Today, I published a short piece of research for Enders Analysis on ebooks. As Enders is on a subscription model I can’t paste it here, but the summary bullets capture the flavour:
- Market data and industry anecdote point to an explosion in ebook sales in the US and UK in 2011. Leading consumer publishers are seeing ebook sales at 10-15 percent of total sales in January and February, driven by Christmas device sales.
- So far ebooks had been strongest in niches: romance, business books and frequent travellers. They have now moved into the mass market: few genres will be untouched.
- This shift brings with it a very different market structure, with Waterstones likely to shrink dramatically, technology companies with little stake in the health of publishing taking major roles and publishers faced with disintermediation and forced to build direct consumer relationships for the first time in their history.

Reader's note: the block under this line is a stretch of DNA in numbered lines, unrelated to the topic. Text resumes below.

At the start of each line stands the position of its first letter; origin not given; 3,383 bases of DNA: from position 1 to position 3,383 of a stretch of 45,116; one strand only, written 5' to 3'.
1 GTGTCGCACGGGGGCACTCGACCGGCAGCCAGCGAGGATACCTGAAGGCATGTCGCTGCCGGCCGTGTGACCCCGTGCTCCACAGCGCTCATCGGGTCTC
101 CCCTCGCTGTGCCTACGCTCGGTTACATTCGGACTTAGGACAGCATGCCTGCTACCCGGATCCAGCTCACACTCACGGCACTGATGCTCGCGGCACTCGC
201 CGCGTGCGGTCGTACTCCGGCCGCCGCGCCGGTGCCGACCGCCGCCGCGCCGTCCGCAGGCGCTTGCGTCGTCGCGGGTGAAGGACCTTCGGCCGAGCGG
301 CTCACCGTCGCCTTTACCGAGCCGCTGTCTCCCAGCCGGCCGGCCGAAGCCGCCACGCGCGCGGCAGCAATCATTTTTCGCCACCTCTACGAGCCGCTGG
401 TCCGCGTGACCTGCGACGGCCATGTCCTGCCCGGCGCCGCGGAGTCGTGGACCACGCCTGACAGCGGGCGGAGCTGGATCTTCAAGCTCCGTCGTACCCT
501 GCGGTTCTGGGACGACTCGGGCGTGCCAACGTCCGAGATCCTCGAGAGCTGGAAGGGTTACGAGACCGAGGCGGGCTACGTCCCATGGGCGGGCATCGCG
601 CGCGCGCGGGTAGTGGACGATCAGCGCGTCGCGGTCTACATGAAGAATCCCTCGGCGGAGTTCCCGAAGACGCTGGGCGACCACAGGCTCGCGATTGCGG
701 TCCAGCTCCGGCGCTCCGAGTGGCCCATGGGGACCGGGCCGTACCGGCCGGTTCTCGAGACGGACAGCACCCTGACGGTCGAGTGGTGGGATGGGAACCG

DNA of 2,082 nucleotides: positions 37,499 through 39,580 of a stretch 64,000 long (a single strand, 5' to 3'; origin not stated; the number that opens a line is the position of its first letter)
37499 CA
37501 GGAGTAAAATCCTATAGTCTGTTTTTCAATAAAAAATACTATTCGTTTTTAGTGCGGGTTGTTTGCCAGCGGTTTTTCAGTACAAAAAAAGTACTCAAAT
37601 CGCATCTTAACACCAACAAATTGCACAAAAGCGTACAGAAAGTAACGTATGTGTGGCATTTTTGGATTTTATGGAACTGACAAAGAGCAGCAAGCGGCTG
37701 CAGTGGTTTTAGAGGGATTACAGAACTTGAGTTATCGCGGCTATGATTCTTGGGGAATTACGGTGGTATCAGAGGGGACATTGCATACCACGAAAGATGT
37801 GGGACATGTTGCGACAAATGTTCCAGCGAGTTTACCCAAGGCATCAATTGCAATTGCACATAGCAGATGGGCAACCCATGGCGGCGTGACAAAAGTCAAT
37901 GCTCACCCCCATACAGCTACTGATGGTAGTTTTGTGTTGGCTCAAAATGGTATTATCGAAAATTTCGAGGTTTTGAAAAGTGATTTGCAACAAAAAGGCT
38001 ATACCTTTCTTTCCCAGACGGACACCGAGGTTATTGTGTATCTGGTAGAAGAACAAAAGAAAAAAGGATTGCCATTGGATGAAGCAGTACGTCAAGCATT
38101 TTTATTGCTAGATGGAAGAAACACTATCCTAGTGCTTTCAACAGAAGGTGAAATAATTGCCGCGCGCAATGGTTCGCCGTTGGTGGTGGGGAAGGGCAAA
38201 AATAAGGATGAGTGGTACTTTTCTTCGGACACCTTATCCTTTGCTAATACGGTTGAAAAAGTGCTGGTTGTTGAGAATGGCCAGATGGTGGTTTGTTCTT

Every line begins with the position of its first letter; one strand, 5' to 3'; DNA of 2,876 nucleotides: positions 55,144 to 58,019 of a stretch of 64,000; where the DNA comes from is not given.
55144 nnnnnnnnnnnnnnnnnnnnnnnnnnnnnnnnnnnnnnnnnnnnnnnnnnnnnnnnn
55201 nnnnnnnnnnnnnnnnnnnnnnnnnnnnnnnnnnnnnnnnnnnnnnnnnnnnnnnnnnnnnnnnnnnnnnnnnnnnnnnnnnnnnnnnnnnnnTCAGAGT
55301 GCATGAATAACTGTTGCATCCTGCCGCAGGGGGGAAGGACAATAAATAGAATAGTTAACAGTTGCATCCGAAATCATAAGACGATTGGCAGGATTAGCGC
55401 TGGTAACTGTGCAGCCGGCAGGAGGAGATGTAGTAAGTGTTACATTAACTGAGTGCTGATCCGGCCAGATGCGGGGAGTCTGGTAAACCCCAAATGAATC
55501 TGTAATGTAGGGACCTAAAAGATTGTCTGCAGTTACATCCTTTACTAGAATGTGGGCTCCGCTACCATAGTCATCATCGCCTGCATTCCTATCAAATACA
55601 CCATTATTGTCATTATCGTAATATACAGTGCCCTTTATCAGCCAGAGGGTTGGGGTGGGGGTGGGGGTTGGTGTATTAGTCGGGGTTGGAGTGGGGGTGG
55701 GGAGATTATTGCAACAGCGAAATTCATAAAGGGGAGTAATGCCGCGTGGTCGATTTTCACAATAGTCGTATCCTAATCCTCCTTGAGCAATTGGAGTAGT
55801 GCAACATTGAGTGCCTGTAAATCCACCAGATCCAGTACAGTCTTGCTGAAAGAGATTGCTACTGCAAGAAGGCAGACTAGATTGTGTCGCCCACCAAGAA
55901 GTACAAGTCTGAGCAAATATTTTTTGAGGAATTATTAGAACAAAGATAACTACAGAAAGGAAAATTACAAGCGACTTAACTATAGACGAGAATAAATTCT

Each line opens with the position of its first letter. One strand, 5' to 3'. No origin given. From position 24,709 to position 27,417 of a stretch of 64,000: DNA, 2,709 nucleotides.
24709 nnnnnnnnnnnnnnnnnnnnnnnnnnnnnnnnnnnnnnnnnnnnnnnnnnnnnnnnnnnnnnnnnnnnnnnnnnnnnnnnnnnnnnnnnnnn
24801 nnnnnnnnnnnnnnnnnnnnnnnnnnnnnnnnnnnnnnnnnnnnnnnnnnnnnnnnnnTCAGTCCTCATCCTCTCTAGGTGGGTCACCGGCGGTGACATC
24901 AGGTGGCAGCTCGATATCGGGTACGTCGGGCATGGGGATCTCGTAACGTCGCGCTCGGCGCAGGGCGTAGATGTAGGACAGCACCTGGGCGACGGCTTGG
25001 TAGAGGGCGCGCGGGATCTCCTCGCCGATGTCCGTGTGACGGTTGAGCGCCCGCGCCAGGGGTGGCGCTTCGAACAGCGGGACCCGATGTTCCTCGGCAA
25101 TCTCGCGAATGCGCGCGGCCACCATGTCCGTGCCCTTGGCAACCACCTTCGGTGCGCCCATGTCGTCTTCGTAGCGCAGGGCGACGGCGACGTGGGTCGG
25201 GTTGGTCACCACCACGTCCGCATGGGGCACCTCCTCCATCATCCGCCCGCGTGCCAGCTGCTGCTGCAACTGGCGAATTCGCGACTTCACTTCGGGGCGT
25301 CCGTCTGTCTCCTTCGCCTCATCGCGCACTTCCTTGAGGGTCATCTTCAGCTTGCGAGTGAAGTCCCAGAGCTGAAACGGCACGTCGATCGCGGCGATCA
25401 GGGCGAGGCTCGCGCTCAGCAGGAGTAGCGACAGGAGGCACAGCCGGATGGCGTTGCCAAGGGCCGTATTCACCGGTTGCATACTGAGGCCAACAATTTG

I’ve reproduced the killer chart below: this is (somewhat imperfect) data from the AAP – the Association of American Publishers. Not only have ebooks exploded upwards – there is an equally dramatic decline in paperback sales. One can understand why John Makinson, CEO of Penguin, was quoted as the London Book Fair in April as saying “We are seeing in the US that the ebook may completely displace the mass-market paperback, price and convenience.”
This chart also illustrates, to me, the foolishness of spending all your time playing with apps and enhanced ebooks when those will only represent a tiny proportion of the publishing business. When cheap colour printing came in that didn’t mean all novels had to be in colour, and the availability of apps doesn’t mean everything has to be an app. The $50 coffee table book is not the publishing market, and the app that cost $500k to develop won’t be either.
Ultimately, playing with apps is a form of displacement – great fun, and a good way to avoid thinking about the transformation of your entire business model…
This article originally appeared in Enders Analysis.